Membrane fouling in reverse osmosis modules leads to a decrease in water purification throughput and an increase in costs for membrane cleaning. Feed spacers ensure a separation of the membrane layers but are also susceptible to fouling. Thus, methods to protect feed spacers e.g. by chemical modification are urgently needed. Especially graphene, as an exciting new material, is an sp2-hybridized carbon allotrope which has been intensively studied. Due to its extraordinary chemical, physical, mechanical and electrical properties, [3, 4] there is much interest in surface applications. Laser-induced graphene (LIG) can be easily generated on different polymer surfaces, using a CO2 laser in an environmentally friendly and cost efficient manner.[5-7] Its surface properties can be easily tailored by post-processing methods such as plasma treatment or chemical modification.[5, 6] The coated feed spacers show very good antifouling properties and even in commercial spiral modules, fouling was substantially reduced. Some of the coatings showed ultrastable plastrons with superior antifouling properties, which offers further potential for future exploration.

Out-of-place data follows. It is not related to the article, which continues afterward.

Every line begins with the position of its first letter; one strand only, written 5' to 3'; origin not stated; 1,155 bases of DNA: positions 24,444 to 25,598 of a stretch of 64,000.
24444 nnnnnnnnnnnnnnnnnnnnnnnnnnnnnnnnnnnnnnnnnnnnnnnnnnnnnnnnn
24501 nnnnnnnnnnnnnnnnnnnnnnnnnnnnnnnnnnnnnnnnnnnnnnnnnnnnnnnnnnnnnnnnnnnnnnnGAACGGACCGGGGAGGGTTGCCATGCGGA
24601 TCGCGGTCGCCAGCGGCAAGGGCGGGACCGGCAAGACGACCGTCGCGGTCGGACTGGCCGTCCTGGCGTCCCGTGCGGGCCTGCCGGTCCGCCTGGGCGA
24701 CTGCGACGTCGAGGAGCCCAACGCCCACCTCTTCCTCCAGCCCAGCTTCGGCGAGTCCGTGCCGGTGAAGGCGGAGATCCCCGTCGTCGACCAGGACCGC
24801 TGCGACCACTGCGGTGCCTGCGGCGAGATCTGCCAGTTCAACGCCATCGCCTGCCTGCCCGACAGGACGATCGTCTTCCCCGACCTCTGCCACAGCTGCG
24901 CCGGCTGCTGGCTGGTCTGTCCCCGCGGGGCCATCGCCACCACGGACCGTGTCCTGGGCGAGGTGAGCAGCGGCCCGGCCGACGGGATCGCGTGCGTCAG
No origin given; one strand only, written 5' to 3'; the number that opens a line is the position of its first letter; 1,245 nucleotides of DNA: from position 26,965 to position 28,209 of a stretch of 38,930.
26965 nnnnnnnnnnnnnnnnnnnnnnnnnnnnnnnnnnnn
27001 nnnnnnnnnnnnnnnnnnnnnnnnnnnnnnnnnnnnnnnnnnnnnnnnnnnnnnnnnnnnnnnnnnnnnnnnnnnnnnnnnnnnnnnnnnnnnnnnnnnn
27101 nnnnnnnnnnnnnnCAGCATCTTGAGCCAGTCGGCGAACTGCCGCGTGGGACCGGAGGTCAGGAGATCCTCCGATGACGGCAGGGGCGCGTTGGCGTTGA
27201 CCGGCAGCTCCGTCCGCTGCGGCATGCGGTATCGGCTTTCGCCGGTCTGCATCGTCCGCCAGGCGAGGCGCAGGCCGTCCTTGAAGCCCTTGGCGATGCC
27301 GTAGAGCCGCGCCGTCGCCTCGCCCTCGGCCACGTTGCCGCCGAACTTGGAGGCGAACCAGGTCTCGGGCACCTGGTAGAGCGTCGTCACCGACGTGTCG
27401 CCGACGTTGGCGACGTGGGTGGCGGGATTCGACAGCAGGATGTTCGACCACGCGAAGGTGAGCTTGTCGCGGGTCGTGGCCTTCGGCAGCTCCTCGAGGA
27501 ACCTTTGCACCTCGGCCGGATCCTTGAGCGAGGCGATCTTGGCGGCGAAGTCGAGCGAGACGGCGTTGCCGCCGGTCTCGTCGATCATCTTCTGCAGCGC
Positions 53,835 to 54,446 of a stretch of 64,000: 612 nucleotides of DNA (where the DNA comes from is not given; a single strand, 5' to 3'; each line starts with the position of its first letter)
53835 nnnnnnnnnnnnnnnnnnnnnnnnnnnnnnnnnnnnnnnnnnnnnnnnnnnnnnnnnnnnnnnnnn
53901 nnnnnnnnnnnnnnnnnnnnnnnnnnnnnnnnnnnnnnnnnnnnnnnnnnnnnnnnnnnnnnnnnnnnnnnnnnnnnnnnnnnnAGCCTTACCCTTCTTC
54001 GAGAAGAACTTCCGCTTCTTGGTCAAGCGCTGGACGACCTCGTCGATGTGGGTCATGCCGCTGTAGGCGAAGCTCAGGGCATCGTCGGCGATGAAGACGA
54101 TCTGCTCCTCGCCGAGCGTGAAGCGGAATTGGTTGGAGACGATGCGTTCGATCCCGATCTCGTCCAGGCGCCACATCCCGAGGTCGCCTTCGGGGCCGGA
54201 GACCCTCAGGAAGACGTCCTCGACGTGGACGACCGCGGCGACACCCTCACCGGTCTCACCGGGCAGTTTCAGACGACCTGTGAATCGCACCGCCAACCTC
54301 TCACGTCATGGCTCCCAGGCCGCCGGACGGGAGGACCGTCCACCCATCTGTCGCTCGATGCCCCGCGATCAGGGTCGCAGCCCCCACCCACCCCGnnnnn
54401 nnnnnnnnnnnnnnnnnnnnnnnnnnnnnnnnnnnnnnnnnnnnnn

Figure 1: Plastron growth on a superhydrophobic LIG surface over 3.5 h using Joule heating. Reprinted from . Students working on this project: Emily Manderfeld [1.] Ahmed, F. E. et al. Electrically conducting nanofiltration membranes based on networked cellulose and carbon nanostructures. Desalination 406, 60–66 (2017).
Collaborations: Prof. Arnusch, Ben-Gurion University of the Negev, Israel
[2.] Kim, Y. C. et al. Adverse impact of feed channel spacers on the performance of pressure retarded osmosis. Environ. Sci. Technol. 46, 4673–4681 (2012).
[3.] Singh, S. P. et al. Laser-Induced Graphene Layers and Electrodes Prevents Microbial Fouling and Exerts Antimicrobial Action. ACS Appl. Mater. Interfaces 9, 18238–18247 (2017).
[4.] Geim, A. K. et al. The rise of graphene. Nat. Mater. 6, 183–191 (2007).
[5.] Manderfeld, E. et al. Electrochemically activated laser-induced graphene coatings against marine biofouling. Appl. Surf. Sci. 569, 150853 (2021).
[6.] Manderfeld, E. et al. Thermoregeneration of Fouling‐Inhibiting Plastrons on Conductive Laser‐Induced Graphene Coatings by Joule Heating. Adv. Mater. Interfaces 9, 2201336 (2022).
[7.] Manderfeld, E. et al. Bacterial surface attachment and fouling assay on polymer and carbon surfaces using Rheinheimera sp. identified using bacteria community analysis of brackish water. Biofouling 38, 940–951 (2022).
Figure 1: Plastron growth on a superhydrophobic LIG surface over 3.5 h using Joule heating. Reprinted from .
Students working on this project: Emily Manderfeld
[1.] Ahmed, F. E. et al. Electrically conducting nanofiltration membranes based on networked cellulose and carbon nanostructures. Desalination 406, 60–66 (2017).